ORGANISCIAK: We got spirited and one of the concerns we had was that this projection of 22. I don't pretend to know urban planning. I don't pretend to know the Rutgers scale in determining how many kids. I will defer if your telling me there is such a thing. I just don't think it works. I think our experience is that it just doesn't...

GROUP: Avalon…Avalon…Avalon (crosstalk)

BRICKELL: Yeah, what was the reality with projections and actualities with Avalon?

PETRONE: Way over.

POLOW: …way over.

PETRONE: I think they projected like 3 kids for Avalon or some ridiculous number.

POLOW: It wasn't three.

LACHER: I think it was 56 I think it was 56 for the entire Avalon of 800 residential units and the real number is around a hundred...

PETRONE: …a hundred and something...

LACHER: a hundred and twenty.

POLOW: 110 or 120.

PETRONE: so just double the number.

LACHER: Both buildings.

ORGANISCIAK: The number was about 118.

LACHER: and the projection I think was 56.

POLOW: Right.

ORGANISCIAK: As Ms. Relkin and Dr. Jones will tell you they were very quick to dismiss the Avalon comparison because quote this is high end…

RELKIN: They made the argument...(crosstalk)

LACHER: Poor people have more babies, is that what the developer said?

RELKIN: They made the argument that because there were not going to be three bedroom apartments they would be less likely to be families in there…

PETRONE: You know in this economy it doesn't matter.

RELKIN: (crosstalk) that's what they said the research showed but I had a hard time accepting that…problem...

PETRONE: This is why I wanted to make sure someone was around to go to this meeting to here this first hand because you know I am one of I am very skeptical about the numbers that are coming out this is another yet another project another project that's gone hit impact Trinity and Isaac directly so whether your talking 22, 44, 50 we have a problem. This is a problem so I am glad it is on the agenda now we have to really look at.

RELKIN: There was a discussion about that specifically…I just want to be clear…there were strong concerns about the impact to Trinity. It was very very clear what…(crosstalk)

PETRONE: Wait guys, let Rachel finish because I have a follow up question for Rachel. With regard to that though Rachel did was there any discussion I know you are talking about rezoning or things like that going back to your not only talking about Echo we are talking about the future of Prospect, so we're not we can't, kind of like branch out besides Echo Bay look at what is the other development project on the hill.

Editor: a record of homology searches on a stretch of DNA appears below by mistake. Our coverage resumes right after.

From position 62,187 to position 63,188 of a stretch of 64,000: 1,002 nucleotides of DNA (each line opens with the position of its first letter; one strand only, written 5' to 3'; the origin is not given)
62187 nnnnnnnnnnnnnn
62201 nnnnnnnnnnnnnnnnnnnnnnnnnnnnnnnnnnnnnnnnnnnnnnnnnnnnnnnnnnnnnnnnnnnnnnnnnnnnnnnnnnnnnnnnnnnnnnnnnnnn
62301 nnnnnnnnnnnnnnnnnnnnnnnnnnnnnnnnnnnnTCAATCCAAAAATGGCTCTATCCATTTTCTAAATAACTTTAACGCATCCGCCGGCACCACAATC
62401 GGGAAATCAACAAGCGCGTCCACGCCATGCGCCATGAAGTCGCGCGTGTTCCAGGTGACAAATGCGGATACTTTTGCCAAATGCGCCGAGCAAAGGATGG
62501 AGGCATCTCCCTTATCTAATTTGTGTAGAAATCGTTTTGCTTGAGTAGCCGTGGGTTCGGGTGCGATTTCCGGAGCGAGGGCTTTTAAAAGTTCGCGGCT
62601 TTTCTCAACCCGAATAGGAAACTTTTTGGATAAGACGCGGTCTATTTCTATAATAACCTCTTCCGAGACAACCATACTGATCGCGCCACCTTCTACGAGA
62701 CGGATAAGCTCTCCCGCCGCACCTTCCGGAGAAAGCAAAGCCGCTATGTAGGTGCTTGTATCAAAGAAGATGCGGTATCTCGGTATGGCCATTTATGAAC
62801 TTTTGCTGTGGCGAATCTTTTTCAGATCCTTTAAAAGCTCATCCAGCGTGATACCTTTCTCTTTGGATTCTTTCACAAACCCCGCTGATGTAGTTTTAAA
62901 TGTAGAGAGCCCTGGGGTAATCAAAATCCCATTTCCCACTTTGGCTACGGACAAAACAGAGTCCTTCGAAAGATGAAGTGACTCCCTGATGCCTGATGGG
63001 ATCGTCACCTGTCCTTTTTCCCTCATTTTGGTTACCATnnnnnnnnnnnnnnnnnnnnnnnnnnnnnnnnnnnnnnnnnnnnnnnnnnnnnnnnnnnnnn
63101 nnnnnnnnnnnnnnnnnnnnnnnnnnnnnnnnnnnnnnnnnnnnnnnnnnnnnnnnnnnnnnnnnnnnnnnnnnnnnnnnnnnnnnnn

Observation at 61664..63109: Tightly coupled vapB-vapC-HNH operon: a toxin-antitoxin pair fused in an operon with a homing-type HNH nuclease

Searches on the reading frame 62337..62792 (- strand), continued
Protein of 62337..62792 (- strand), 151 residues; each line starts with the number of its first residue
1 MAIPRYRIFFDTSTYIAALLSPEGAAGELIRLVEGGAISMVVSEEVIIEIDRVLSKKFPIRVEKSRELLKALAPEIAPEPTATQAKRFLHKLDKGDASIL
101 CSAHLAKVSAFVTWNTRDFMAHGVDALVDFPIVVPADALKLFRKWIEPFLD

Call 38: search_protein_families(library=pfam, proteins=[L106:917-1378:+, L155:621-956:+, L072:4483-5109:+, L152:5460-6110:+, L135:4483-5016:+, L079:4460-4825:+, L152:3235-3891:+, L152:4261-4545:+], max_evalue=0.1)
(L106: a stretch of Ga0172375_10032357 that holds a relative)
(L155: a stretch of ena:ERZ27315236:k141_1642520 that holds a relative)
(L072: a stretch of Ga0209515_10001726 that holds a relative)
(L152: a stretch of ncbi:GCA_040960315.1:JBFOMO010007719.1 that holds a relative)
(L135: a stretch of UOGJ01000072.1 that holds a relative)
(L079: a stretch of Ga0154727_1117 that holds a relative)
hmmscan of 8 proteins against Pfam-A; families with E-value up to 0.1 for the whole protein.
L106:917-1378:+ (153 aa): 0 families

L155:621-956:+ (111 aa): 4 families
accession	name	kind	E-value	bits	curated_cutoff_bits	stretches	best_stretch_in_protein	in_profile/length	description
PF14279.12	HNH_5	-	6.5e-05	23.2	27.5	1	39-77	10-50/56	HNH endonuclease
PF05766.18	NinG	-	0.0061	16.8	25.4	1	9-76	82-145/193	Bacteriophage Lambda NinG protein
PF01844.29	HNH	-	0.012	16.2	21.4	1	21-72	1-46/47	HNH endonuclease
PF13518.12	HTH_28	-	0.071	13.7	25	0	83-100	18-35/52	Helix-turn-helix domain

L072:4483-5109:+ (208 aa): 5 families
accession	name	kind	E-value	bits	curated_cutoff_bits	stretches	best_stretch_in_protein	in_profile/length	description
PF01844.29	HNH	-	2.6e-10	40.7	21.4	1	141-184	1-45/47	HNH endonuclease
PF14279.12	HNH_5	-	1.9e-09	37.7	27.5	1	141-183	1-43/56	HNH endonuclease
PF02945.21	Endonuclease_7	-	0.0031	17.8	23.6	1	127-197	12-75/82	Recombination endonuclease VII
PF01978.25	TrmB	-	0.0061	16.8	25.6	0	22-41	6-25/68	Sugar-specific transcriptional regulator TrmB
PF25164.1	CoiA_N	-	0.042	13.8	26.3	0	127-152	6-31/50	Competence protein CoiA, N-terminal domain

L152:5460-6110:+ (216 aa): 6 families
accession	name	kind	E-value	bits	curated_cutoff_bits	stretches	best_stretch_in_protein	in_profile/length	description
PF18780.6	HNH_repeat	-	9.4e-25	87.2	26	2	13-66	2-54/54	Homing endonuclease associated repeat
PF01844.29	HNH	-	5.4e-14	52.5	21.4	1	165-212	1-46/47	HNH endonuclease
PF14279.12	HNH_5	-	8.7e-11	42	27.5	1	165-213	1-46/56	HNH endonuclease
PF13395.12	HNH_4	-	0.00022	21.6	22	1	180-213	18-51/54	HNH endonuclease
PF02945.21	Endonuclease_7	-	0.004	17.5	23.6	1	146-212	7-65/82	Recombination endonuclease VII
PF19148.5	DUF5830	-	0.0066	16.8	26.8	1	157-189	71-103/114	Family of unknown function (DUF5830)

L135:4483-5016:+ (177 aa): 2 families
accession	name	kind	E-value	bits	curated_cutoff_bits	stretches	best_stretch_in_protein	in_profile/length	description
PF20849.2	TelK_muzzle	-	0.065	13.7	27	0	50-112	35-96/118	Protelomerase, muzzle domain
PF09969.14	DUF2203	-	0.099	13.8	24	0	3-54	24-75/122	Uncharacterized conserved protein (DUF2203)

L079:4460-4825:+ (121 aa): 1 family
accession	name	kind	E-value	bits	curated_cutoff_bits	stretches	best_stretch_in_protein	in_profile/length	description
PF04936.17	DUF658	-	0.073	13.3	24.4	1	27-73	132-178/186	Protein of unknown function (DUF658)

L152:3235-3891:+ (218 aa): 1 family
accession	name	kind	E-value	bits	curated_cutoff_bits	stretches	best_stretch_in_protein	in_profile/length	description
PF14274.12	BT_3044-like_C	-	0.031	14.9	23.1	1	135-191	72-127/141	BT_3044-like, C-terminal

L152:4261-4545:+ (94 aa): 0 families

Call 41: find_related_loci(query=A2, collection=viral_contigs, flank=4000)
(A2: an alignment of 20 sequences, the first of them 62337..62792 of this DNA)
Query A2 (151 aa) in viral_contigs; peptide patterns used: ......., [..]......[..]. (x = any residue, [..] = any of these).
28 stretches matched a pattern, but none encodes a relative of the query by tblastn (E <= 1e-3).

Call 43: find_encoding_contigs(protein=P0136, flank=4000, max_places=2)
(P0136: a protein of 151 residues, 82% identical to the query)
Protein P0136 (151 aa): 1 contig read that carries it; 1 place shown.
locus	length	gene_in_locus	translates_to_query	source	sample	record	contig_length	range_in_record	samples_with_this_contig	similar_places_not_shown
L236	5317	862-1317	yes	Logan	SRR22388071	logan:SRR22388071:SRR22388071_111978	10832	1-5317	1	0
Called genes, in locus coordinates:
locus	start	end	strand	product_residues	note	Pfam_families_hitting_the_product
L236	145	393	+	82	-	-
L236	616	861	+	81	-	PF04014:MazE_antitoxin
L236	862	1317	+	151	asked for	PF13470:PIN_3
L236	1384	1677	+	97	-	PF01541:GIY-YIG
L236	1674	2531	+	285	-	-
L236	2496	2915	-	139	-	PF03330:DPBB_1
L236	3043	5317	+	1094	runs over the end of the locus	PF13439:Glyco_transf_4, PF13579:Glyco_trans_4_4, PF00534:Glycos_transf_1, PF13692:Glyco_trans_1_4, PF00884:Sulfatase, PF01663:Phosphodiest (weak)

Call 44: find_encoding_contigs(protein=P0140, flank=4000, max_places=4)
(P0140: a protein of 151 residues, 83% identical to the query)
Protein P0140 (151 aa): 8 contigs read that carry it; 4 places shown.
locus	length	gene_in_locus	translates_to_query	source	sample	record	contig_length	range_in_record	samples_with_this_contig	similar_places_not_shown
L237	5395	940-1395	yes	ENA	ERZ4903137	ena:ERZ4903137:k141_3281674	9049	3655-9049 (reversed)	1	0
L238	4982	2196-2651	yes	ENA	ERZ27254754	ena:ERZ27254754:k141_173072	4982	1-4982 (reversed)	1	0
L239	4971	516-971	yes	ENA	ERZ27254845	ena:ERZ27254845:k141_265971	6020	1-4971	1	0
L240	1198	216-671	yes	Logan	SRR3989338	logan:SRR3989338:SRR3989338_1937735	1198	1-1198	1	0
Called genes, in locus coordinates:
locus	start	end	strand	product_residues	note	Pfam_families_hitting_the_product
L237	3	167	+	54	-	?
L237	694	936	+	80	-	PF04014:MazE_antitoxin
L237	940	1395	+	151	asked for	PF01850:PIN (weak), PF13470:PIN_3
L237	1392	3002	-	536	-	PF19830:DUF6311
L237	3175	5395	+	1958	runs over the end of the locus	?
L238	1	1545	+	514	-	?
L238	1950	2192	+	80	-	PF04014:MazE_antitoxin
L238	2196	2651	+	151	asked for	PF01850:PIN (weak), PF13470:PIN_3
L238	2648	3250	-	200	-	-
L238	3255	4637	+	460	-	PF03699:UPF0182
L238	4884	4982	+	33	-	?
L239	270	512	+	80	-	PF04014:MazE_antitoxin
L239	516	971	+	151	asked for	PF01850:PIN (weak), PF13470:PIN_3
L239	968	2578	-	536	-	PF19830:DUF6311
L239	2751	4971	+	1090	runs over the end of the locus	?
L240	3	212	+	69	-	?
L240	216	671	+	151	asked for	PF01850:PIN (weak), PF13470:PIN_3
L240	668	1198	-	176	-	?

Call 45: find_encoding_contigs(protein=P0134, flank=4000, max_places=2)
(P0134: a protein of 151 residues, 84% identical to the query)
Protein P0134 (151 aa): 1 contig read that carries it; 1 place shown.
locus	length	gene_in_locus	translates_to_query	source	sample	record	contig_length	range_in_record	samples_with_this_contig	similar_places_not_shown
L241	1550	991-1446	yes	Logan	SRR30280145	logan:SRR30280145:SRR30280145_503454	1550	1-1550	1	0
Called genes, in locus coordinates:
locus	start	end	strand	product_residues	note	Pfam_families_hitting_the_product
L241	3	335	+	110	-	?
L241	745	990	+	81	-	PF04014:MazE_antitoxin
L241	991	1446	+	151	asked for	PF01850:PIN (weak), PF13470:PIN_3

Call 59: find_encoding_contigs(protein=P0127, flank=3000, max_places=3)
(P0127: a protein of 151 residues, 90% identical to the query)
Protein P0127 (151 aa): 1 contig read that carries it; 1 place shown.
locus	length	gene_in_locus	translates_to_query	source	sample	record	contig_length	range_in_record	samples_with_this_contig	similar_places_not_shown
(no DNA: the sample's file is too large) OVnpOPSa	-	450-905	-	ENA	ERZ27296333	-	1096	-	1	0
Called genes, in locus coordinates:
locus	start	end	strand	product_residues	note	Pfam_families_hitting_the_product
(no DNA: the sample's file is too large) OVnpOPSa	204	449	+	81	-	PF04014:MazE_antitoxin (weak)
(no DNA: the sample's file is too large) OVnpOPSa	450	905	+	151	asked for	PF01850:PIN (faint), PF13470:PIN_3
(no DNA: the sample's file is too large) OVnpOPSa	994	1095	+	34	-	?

RELKIN: One of the issues that came up…you recall from the discussions they want to use a number they would they decided to use for Echo Bay were under development, they want to use, they decide, they decide its seventeen five. If...We don't. We told them what we want. They do not have to accept our number, they can decide whatever.

PETRONE: And let's just go back. Make sure everybody on the board is aware what we are talking about is these are projects that get PILOTs so they wouldn't being pay taxes. So we're trying. They're trying to negotiate...

LACHER: You have to put it in context….

PETRONE: …Right…that's where I'm trying to go. What we're talking about we would A not receive taxes under a PILOT but there trying to put in there now where we've basically said we cannot continue to have his burden of having all these people educating in this area you have to not to stop doing this to the school district and I think that's what we're talking about. We are now talking about any new development coming in you have to make sure you cover the schools for these additional students coming so when we're talking about 17,000 going these numbers I want everyone here aware that we are going from zero in past PILOTs to basically saying we need our student's educations to be funded. If they're coming they have to be funded. Right? Just to kind of bring it back into context. Go ahead. Rache?

RELKIN: Just for a little bit more context. We're an interested party but they're the lead agency…

PETRONE: Exactly.


HASTIE: Who is they?

RELKIN: I'm sorry. The City is.

PETRONE: The City is, right.

RELKIN: So, we can make recommendations…

PETRONE: We have no control over it...

RELKIN: …and they have asked us but ultimately it's their decision.

BRICKELL: So they can decide they do not have to pay school taxes?

PETRONE: Correct. The City can just basically say hey we're going to…crosstalk…So it is very important that I think for any development I'm glad that I know that they have to invite us to the table but I would like them to willingly invite us to the table each time but…

ORGANISCIAK: And value us.

PETRONE: And value us…but what we're saying is but this everyone has to understand is a lot of this kind of issue is really beyond our control. We can only make recommendations and really you know go to bat but when it comes to these things the buck does not stop with us we have the buck stops with us educating these students we don't have a choice we have to educate all students regardless of cost but the issue does fall back down to you know the development and the agreements and so how do we stay involved that and the community stay involved in those discussions but they realize the burden just doesn't get shifted from one it's important that the development covers the educational cost and that they have accurate projections and we don't have these you know you don't want to compare it to Avalon but that is the only actual thing I have a comparison to where it doubled the amount of kids and we did have some stress on our system. Jeffrey?